This guest post is written by Lerner College Dean Bruce Weber
In his recent campus-wide “We can do better” message, President Assanis asked the UD community to recommit “ourselves to ensuring that our institution continues to be a source of pride for all students, all faculty, all staff, all alumni … all people.”
I am extremely proud of the Lerner culture, our organization, and our beneficial impact on students’ lives and the business community we serve. However, we cannot sit still. I ask everyone in Lerner to re-commit themselves to anti-racism and respect for the equality of all people.
Our own shortcomings, viewpoints and actions may—even inadvertently—be contributing to a climate in which not everyone in Lerner feels at home in Lerner. We will continue to work together through our programs like UDream and the Lerner Diversity Council to ensure that our College and everything that happens in it reflect our values and instill a sense of belonging. “Cultivating diversity” and building an inclusive community are key elements of the Lerner mission statement and more than ever that is what we will do.
I see first-hand that business and economics education expands opportunities for graduates, and that business enterprises are a force for positive societal change. Yet, U.S. businesses fall short. Black Americans are 12.3% of the U.S. labor force according to the Bureau of Labor Statistics and represent 10% of college degree holders, but are only 7.2% of the professional and managerial workforce. Black leaders hold just 3.2% of senior executive positions according to a 2019 report from the Center for Talent Innovation, and only four Fortune 500 firms—Merck, Lowe’s, TIAA, Tapestry—have a black CEO. To improve the representation of Black Americans and all people of color in professional and leadership roles, businesses and educators must work to change our cultures.
We stand in solidarity with the black community and with people of color. Lifting inclusive excellence means finding ways to listen, comfort and inspire our students, especially those who may feel vulnerable. Our students look to us to speak out for justice, fairness and equality for all. I am encouraged by Ken Frazier, CEO of Merck, who told CNBC on Monday that:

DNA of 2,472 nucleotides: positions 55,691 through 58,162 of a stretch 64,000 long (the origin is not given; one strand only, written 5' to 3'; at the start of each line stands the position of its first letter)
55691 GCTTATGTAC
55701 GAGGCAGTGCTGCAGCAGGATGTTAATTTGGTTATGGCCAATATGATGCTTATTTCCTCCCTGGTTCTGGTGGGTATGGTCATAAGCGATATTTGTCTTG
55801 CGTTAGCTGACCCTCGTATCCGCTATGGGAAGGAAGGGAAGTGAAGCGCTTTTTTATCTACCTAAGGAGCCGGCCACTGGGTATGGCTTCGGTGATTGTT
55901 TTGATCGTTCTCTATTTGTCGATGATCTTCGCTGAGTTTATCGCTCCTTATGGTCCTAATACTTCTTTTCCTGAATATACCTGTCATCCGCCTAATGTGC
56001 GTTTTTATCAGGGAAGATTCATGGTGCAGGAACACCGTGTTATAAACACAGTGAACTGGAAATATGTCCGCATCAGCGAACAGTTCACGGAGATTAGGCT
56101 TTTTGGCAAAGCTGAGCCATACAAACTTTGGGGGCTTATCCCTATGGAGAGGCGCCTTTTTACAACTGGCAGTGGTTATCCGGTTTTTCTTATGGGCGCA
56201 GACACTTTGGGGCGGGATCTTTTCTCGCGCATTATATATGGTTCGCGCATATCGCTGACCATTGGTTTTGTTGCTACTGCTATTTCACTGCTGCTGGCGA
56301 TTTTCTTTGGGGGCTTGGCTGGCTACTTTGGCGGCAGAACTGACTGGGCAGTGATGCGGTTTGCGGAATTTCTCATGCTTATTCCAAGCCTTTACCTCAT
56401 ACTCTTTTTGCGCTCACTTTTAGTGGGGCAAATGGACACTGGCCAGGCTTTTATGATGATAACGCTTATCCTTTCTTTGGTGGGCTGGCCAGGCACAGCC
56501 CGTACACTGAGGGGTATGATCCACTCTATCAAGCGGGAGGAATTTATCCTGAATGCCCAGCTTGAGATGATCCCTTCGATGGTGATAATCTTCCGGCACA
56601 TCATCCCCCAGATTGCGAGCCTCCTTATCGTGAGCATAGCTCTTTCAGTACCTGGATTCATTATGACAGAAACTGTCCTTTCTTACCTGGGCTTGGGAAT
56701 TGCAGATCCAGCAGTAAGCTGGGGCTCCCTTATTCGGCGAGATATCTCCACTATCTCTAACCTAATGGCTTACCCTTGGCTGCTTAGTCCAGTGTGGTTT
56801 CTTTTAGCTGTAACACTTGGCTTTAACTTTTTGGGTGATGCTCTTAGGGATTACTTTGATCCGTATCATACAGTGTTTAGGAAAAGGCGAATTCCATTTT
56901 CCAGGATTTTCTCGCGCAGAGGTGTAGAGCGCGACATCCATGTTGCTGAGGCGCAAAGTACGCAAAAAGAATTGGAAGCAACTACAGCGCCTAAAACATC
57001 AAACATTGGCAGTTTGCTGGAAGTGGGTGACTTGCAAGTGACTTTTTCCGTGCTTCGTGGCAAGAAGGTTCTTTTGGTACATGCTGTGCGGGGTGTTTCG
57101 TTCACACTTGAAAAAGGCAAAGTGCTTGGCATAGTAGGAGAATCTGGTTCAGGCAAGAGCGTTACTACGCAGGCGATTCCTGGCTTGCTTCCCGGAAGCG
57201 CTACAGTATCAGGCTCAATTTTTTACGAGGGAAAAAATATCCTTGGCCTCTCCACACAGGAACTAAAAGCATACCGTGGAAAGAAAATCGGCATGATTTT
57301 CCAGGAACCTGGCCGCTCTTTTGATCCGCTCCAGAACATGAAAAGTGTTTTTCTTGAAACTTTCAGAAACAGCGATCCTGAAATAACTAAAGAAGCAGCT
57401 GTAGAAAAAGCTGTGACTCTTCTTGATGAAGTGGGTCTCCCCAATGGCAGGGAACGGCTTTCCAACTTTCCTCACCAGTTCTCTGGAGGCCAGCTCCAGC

“Business needs to go to the seat of government not only for its own economic self-interest in the short term but also to think about how to create a society that is going to actually be good for business. We can’t have this toxic environment for much longer.”
Practical advice also comes from the President of National Black MBA Association, Bruce Thompson, who calls:
“on our business and academic partners, civic, faith and philanthropic leaders, as well as other organizations and people of good will to join with us in committing to the difficult, long-term work of improving racial equity and ensuring greater accountability, especially for those in positions of authority. It may be unrealistic to think in terms of a ‘solution’ to racism, but let’s work diligently and urgently in assessing and reforming the current state of affairs.”
At Lerner we are dedicated to working against racism and discrimination and to supporting a more just society. With my fellow UD deans, we want our college communities to know that we are here to support you in any way we can, including matters that go beyond standard academic activities. We are here to talk about how we can be better allies, how we can create more opportunities for inclusion and diversity and to listen to any of your ideas, comments or concerns.